People love creating words ” in times of crisis it’s a â€œsickâ€ (in the good sense) way of pulling through.
From childhood, our â€œlinguistic life has been one willingly given over to language playâ€ (in the words of David Crystal). In fact, scientists have recently found learning new words can stimulate exactly those same pleasure circuits in our brain as sex, gambling, drugs and eating (the pleasure-associated region called the ventral striatum).
We’re leximaniacs at heart and, while the behaviour can occasionally seem dark, we can learn a thing or two by reflecting on those playful coinages that get us through â€œdickyâ€ times.
Tom, Dick and Miley: in the â€˜grippe’ of language play
In the past, hard times birthed playful rhymes. The 1930s Depression gave us playful reduplications based on Australian landmarks and towns ” â€œain’t no work in Bourkeâ€; â€œeverything’s wrong at Wollongongâ€; â€œthings are crook at Tallarookâ€.
Wherever we’re facing the possibility of being â€œdickyâ€ or â€œTom (and) Dickâ€ (rhyming slang for â€œsickâ€), we take comfort in language play. It’s one thing to feel â€œcrookâ€, but it’s another thing again to feel as â€œcrook as Rookwoodâ€ (a cemetery in Sydney) or to have a â€œwogâ€ (synonymous with â€œbugâ€, likely from â€œpollywogâ€, and unrelated to the Italian/Greek â€œwogâ€).
Remedies may be found in language’s abilities to translate sores into plasters, to paraphrase William Gouge’s 1631 sermon on the plague. New slang enables us to face our fears head-on ” just as when the Parisians began calling a late-18th century influenza â€œla grippeâ€ to reflect the â€œseizingâ€ effect it had on people. The word was subsequently taken up in British and American English.
In these times of COVID-19, there are the usual suspects: shortenings like â€œsannyâ€ (hand sanitizer) and â€œisoâ€ (isolation), abbreviations like BCV (before corona virus) and WFH (working from home), also compounds â€œcorona moanerâ€ (the whingers) and â€œzoombombingâ€ (the intrusion into a video conference).
Plenty of nouns have been â€œverbedâ€ too ” the toilet paper/pasta/tinned tomatoes have been â€œmagpiedâ€. Even rhyming slang has made a bit of a comeback with Miley Cyrus lending her name to the virus (already end-clipped to â€œthe Mileyâ€). Some combine more than one process ” â€œthe isodeskâ€ (or is that â€œthe isobarâ€) is where many of us are currently spending our days.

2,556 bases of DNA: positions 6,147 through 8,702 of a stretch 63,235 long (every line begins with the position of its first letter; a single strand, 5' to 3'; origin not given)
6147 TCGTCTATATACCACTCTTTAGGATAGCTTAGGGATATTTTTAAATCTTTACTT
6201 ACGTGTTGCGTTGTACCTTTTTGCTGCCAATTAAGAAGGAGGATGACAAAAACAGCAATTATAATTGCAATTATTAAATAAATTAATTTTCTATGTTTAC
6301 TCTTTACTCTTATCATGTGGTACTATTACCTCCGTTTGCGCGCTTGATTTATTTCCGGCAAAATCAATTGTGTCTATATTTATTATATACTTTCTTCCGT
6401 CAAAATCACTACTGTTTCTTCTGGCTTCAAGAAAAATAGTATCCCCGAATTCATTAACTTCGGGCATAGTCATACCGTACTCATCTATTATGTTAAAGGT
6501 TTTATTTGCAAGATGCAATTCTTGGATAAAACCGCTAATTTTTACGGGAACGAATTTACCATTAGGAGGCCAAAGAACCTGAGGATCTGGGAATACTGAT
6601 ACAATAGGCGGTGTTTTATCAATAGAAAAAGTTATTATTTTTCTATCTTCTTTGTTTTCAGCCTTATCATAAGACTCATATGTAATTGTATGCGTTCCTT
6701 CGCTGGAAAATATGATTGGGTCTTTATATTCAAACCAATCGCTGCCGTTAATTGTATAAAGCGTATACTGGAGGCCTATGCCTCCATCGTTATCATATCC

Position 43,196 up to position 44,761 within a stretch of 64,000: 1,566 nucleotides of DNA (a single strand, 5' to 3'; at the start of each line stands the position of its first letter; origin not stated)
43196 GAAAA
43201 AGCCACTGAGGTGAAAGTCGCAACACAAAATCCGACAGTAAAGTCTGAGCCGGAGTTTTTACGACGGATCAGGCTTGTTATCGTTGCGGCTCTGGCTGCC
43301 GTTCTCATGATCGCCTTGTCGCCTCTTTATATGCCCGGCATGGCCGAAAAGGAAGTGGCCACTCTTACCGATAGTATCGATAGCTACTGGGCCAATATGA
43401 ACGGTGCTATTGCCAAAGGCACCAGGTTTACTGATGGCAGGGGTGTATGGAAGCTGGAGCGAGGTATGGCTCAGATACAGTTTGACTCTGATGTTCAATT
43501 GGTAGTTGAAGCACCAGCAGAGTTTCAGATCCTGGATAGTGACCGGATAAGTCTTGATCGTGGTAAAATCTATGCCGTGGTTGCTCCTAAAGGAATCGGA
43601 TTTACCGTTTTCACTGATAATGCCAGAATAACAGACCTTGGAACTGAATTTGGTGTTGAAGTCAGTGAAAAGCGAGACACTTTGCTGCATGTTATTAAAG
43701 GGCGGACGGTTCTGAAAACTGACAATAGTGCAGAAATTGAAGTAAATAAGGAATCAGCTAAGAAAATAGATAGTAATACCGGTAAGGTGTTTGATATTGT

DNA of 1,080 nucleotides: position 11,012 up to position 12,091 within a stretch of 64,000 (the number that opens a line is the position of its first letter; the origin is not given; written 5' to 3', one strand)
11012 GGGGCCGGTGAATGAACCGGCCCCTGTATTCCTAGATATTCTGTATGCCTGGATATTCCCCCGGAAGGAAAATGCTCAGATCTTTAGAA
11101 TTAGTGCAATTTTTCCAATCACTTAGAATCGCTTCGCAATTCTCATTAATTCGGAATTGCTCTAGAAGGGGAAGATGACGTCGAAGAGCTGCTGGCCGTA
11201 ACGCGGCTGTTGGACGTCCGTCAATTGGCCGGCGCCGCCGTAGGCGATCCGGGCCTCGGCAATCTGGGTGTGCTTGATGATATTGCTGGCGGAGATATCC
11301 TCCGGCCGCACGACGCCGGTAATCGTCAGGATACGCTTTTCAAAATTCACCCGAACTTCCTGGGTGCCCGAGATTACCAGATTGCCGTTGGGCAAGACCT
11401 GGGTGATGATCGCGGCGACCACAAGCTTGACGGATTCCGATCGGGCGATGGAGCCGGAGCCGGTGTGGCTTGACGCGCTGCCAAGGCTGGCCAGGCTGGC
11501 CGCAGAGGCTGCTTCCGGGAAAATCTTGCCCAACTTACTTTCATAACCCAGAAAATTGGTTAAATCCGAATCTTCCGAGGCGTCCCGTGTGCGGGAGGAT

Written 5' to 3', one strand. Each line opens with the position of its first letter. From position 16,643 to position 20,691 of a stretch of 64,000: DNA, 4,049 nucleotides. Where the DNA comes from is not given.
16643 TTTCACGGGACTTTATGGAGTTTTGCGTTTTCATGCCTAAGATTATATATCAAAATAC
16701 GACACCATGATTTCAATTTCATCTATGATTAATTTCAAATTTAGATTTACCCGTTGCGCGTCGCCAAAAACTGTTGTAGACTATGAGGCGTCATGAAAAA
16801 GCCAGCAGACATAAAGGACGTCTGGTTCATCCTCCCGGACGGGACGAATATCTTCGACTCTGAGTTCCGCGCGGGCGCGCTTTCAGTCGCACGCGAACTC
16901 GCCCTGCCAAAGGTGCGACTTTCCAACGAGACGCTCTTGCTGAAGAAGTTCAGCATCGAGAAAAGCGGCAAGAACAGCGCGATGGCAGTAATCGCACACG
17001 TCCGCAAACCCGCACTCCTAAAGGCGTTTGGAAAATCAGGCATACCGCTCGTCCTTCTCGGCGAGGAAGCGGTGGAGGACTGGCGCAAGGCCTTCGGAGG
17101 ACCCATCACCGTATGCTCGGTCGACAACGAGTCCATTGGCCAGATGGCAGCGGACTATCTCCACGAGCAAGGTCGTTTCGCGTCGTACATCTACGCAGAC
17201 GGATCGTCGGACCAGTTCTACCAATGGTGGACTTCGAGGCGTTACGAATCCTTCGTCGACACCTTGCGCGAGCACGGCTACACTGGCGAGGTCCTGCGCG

Slanguage in the coronaverse: what’s new?
What is interesting about COVID-lingo is the large number of creations that are blended expressions formed by combining two existing words. The new portmanteau then incorporates meaningful characteristics from both. Newly spawned â€œcoronialsâ€ (corona + millennials) has the predicted baby boom in late 2020 already covered.
â€œBlursdayâ€ has been around since at least 2007 but originally described the day spent hung over ” it’s now been pressed into service because no one knows what day of the week it is anymore. The official disease name itself, â€œCOVIDâ€, is somewhere between a blend and an acronym because it takes in vowels to make the abbreviation pronounceable (CO from corona, VI from virus and D from disease).
True, we’ve been doing this sort of thing for centuries ” â€œflushâ€ (flash + gush) dates from the 1500s. But it’s never been a terribly significant method of coinage. John Algeo’s study of neologisms over a 50-year period (1941″91) showed blends counting for only 5% of the new words. Tony Thorne’s impressive collection of over 100 COVID-related terms has around 34% blends, and the figure increases to more than 40% if we consider only slang.
Not only have blends become much more common, the nature of the mixing process has changed too. Rather than combining splinters of words, as in â€œcoronialsâ€, most of these corona-inspired mixes combine full words merged with parts of others. The â€œquarantiniâ€ keeps the word â€œquarantineâ€ intact and follows it with just a hint of â€œmartiniâ€ (and for that extra boost to the immune system you can rim the glass with vitamin C powder). Many of these have bubbled up over the past few weeks ” â€œlexitâ€ or â€œcovexitâ€ (the strategies around exiting lockdown and economic hardship), â€œcoronacationâ€ (working from home) and so on.
Humour: from the gallows to quarantimes
Humour emerges as a prevailing feature of these blends, even more so when the overlap is total. In â€œcovidiotâ€ (the one who ignores public health advice and probably hoards toilet paper), both â€œcovidâ€ and â€œidiotâ€ remain intact. There’s been a flourishing of these types of blend ” â€œcovideo partyâ€, â€œcoronapocalypseâ€, â€œcovidivorceâ€ to name just a few.
Clearly, there is a fair bit of dark comedy in the jokes and memes that abound on the internet, and in many of these coinages too ” compounds like â€œcoronacomaâ€ (for the period of shutdown, or that deliciously long quarantine sleep) and â€œboomer removerâ€ (used by younger generations for the devastation of the baby boomer demographic).
Callous, heartless, yes. But humour is often used as a means of coming to terms with the less happy aspects of our existence. People use the levity as a way of disarming anxiety and discomfort by downgrading what it is they cannot cope with.
Certainly, gallows humour has always featured large in hospital slang (diagnoses like GOK â€œGod only knowsâ€ and PFO â€œpissed and fell overâ€). For those who have to deal with dying and death every day, it is perhaps the only way to stay sane. COVID challenges us all to confront the biological limits of our own bodies ” and these days humour provides the much-needed societal safety valve.
So what will come of these creations? The vast majority will fall victim to â€œverbicideâ€, as slang expressions always do.